Water banking is a fairly new water market in Washington State that was introduced by the Legislature in 2003 for use in the Yakima River Basin. In 2009, the legislature clarified that water banking is allowed throughout the state of Washington.
Water banks (sometimes called “water exchanges”) facilitate the legal transfer and market exchange of various types of water rights between users and are becoming increasingly utilized in the Western states.
No single definition exists for water banking because a wide variety of approaches to water banking exist. For example, in some water banks, brokers connect or solicit buyers and sellers to create sales. Another bank may act as a clearinghouse or repository for bid and offer information.
Many banks pool water supplies from willing sellers and make them available to willing buyers. Other banks are used to offset new water use so other water rights are not negatively affected (mitigation).
Though water banks may differ in their approach, the common goal of a water bank is to move the water to where it is needed the most. Water banking may be more effective at the regional or watershed level, rather than at a statewide level, because of the unique needs and circumstances of the watershed or basin in which the rights are located.
The Wenatchee Watershed Management Plan for the Wenatchee Water Resource Inventory Area, completed in 2006, recommended developing a water banking program for the entire watershed, though no program has yet to be implemented.
Implementing water banking is not without obstacles. It takes time to develop markets and create water banks and to address stakeholder concerns about water banking. Given the increased demands for water in the Wenatchee Valley, water banking may be one way of facilitating the transfer of existing water rights to new users or for new uses.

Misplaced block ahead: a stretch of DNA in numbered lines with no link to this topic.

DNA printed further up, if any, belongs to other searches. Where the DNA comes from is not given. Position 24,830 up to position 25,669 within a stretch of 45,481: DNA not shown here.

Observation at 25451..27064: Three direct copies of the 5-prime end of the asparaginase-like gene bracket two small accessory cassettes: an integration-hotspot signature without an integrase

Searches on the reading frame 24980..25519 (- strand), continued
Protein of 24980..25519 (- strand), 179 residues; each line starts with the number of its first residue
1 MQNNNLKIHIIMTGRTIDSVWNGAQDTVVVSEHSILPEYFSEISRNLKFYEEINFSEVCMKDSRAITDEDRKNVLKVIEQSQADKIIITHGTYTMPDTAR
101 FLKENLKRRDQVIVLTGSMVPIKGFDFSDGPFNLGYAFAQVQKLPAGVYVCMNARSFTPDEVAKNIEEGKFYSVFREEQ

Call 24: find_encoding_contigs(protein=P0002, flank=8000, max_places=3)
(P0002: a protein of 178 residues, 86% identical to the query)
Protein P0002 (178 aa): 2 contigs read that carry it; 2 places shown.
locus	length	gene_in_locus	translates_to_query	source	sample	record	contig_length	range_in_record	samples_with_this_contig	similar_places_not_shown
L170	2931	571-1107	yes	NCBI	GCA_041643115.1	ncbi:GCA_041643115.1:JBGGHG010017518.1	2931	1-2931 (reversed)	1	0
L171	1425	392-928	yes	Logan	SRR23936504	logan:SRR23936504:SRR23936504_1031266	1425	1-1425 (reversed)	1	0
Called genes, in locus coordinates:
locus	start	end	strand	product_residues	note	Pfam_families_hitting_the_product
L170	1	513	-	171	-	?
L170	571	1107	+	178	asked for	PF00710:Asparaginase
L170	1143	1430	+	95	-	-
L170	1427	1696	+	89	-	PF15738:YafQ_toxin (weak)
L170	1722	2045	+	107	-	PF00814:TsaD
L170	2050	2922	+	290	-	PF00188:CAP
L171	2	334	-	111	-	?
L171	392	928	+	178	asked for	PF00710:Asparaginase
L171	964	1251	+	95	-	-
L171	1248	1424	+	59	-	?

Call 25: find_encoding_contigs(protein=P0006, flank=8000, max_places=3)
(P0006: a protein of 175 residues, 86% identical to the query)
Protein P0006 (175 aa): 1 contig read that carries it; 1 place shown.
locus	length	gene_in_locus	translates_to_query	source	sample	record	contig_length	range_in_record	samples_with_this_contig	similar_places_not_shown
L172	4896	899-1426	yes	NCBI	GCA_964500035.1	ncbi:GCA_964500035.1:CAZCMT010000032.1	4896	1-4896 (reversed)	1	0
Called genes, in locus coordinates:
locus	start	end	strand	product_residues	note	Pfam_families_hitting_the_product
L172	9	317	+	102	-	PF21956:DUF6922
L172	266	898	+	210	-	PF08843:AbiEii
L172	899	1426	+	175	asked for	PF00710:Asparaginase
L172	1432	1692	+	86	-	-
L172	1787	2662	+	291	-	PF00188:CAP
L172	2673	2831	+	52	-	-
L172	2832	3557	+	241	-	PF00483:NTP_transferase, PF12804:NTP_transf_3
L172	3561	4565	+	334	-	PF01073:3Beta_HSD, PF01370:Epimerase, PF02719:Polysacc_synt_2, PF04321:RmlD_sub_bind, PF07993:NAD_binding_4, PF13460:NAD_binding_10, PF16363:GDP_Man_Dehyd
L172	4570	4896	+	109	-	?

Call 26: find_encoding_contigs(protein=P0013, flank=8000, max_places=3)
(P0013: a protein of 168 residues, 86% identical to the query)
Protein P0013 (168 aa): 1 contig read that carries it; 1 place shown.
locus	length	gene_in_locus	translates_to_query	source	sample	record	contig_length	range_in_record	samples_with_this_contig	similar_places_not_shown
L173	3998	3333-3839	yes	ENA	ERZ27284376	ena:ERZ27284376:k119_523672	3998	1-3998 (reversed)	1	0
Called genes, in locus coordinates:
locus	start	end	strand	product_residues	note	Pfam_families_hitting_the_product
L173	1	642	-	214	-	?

Currently, water banking is being used in several areas of Washington to provide water for mitigation (a plan for offsetting the impacts on area streams of a proposed new use) including in the central and lower Yakima basins and the upper and lower Kittitas basins.
Yakima and Kittitas counties are also considering establishing county-run water banks to alleviate the pressures of new domestic wells within the counties. The state Legislature recently introduced House Bill 2596 which would allow counties like Yakima and Kittitas to use local sales-and-use tax money toward buying water rights for the county-run water banks so that rural property owners can purchase senior water rights from the banks instead of drilling domestic wells.
As the demand for water continues to increase, Washington localities and watersheds will face increasing pressure to explore new avenues that allow for flexibility and greater ease in the transfer of water rights for new uses. The Trust Water Rights Program and water banking are two creative ways to help move the archaic water rights allocation system into the 21st century to keep up with the demands of the modern state of Washington.
Erin McCool is an attorney with the Wenatchee office of Ogden Murphy Wallace, P.L.L.C., practicing in the areas of litigation, employment & labor law, and land use & water.